Counting OTLs as losses, he was 27-28 with a 2.75 GAA last year. Mike Yeo had to go to the bullpen far too often. Granted the relief was damn good in Hutton, and Chad Johnson is nowhere the backup that Hutton was. There will be nights this year when it is 10 minutes in and the team is down 3-0, and it’ll be Jake’s game, like it or not.
The Blues look a little short on the wings as far as scoring. Tell us why we’re wrong. Only about this and not life, please.
Writing this prior to the season opener against Winnipeg, all is wonderful. Tarasenko is going to score 40 by Christmas. Pat Maroon will put up video game numbers and be the toughest power forward player this town has seen since Brendan Shanahan.
To use coach speak, the sum is probably greater than the whole of the parts. Bozak, Perron and ROR will make the power play better (it finished 29th a year ago).Having ROR, Brayden Schenn and Bozak in the middle on the top three lines is a scoring luxury. Plus, the fourth line isn’t going to be the typical knuckle dragging Neanderthal, an AHL player playing over his head, and a Kyle Brodziak type grinder. Think youth and speed on the fourth line this year. The fourth line is scheduled to be Ivan Barbashev, Thomas, and Sammy Blais, to start the year. Two players coming off pretty serious injuries hope to crack the top 12 at some point this season if healthy. Acquired from Washington for Kevin Shattenkirk, shoulder surgery kept Zach Sanford out of everything but the first shift of the first day of training camp in the fall of 2017. And don’t forget Robby Fabbri who managed have two ACL surgeries since just after the Winter Classic in 2017. Fabbri’s knees seem to be fine this camp, but he’s having a hard time with nagging injuries like hips and backs from getting back into hockey shape. Arrmstrong has mentioned November for Fabbri. Both Sanford and Fabbri can play, and play really well if healthy. If healthy. If healthy .
There’s scuttlebutt that at some point this season, Steen may move to the fourth line if one of the aforementioned youngins’ makes strides to capture top-nine minutes. Steen on the PP, PK and fourth line may be just about right for this point of his career.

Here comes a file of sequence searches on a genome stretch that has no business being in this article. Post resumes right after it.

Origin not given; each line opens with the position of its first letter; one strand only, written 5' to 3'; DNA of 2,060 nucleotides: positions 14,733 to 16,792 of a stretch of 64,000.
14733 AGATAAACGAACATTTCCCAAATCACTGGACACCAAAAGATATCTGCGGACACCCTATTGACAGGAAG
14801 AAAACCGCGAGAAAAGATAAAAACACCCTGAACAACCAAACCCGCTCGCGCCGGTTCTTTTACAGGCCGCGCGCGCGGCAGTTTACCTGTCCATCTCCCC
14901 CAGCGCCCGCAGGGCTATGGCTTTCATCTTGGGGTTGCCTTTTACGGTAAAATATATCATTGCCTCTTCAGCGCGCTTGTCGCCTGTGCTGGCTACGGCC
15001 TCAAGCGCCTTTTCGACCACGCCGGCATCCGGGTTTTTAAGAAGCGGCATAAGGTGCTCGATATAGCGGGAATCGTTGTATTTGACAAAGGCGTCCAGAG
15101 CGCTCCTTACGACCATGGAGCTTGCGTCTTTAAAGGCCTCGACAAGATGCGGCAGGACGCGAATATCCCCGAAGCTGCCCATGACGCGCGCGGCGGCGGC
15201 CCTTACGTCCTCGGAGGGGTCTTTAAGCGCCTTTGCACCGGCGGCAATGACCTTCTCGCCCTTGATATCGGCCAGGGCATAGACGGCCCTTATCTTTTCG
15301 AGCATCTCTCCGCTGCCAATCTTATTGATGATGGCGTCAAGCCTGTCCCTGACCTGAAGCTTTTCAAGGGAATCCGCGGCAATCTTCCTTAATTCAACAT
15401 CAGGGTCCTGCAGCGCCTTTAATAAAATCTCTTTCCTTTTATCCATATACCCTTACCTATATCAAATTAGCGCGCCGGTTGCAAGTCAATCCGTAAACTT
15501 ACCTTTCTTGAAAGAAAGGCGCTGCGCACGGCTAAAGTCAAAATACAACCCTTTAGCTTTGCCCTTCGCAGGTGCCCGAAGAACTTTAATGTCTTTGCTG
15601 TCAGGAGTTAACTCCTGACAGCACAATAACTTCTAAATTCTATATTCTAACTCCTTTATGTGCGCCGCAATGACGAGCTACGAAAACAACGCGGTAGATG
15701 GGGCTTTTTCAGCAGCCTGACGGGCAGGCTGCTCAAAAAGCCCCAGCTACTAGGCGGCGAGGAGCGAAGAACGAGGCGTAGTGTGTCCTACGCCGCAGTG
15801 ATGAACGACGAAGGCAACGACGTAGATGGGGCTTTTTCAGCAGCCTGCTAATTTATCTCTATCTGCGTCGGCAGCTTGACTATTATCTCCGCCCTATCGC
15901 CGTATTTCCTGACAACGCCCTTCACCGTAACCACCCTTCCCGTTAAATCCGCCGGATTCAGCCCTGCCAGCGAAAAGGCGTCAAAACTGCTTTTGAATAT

This is clearly a go-for-it year for the Blues. Can they really overcome the Preds or Jets?
Funny way of asking for a prediction. The offseason has been very optimistic around these parts, but the reality is that there was a ton of work to do before being able to be on par with the Preds or Jets. Have they done it? I’m not sure, but I’d like to think so. Seeing ROR for a season instead of twice a year will be nice, but he was a good player on a shitty team. Can he be a great player on a good team? Can Allen give a solid season without drama or injury or having will Yeo have to try to make the best out of a few weeks of Chad Johnson?
The defense is awfully thin. Pietrangelo, Colton Parayko, Joel Edmundson and Robert Bortuzzo are all solid. How much does Bouwmeester have left? Can Vince Dunn have as good of a sophomore season as his freshman year? Is Carl Gunnarson going to be healthy enough to not be a liability out there, or can Jordan Schmaltz mature into a top-six D this year. Chris Butler looked overmatched out there last season, and the team is damn near capped out, so making a big acquisition to help the defense will take some salary cap magic to work.
Worst case scenario, I can’t see the Blues finishing in anything lower than third in the division. Even if they play great and finish second, they’ll still have to go through both the Jets and Nashville to make it to the Conference Final. That’ll require a hell of a lot of good play and good fortune to beat both of those teams in the playoffs.
My guess is they have a hell of a first round series that they might win. That series will probably tax them to the point that there’s nothing left against the other divisional heavyweight and they bow out in the second round.
Now with all that piss and vinegar of a prediction, this edition of the Blues has the most talent since the ’16 team that beat Chicago and Dallas before losing to San Jose in five games.. As unpredictable as hockey in general, and this league in particular can be, I don’t think a Conference Final run or a Western Conference title is out of the question.
Game #2 Preview Suite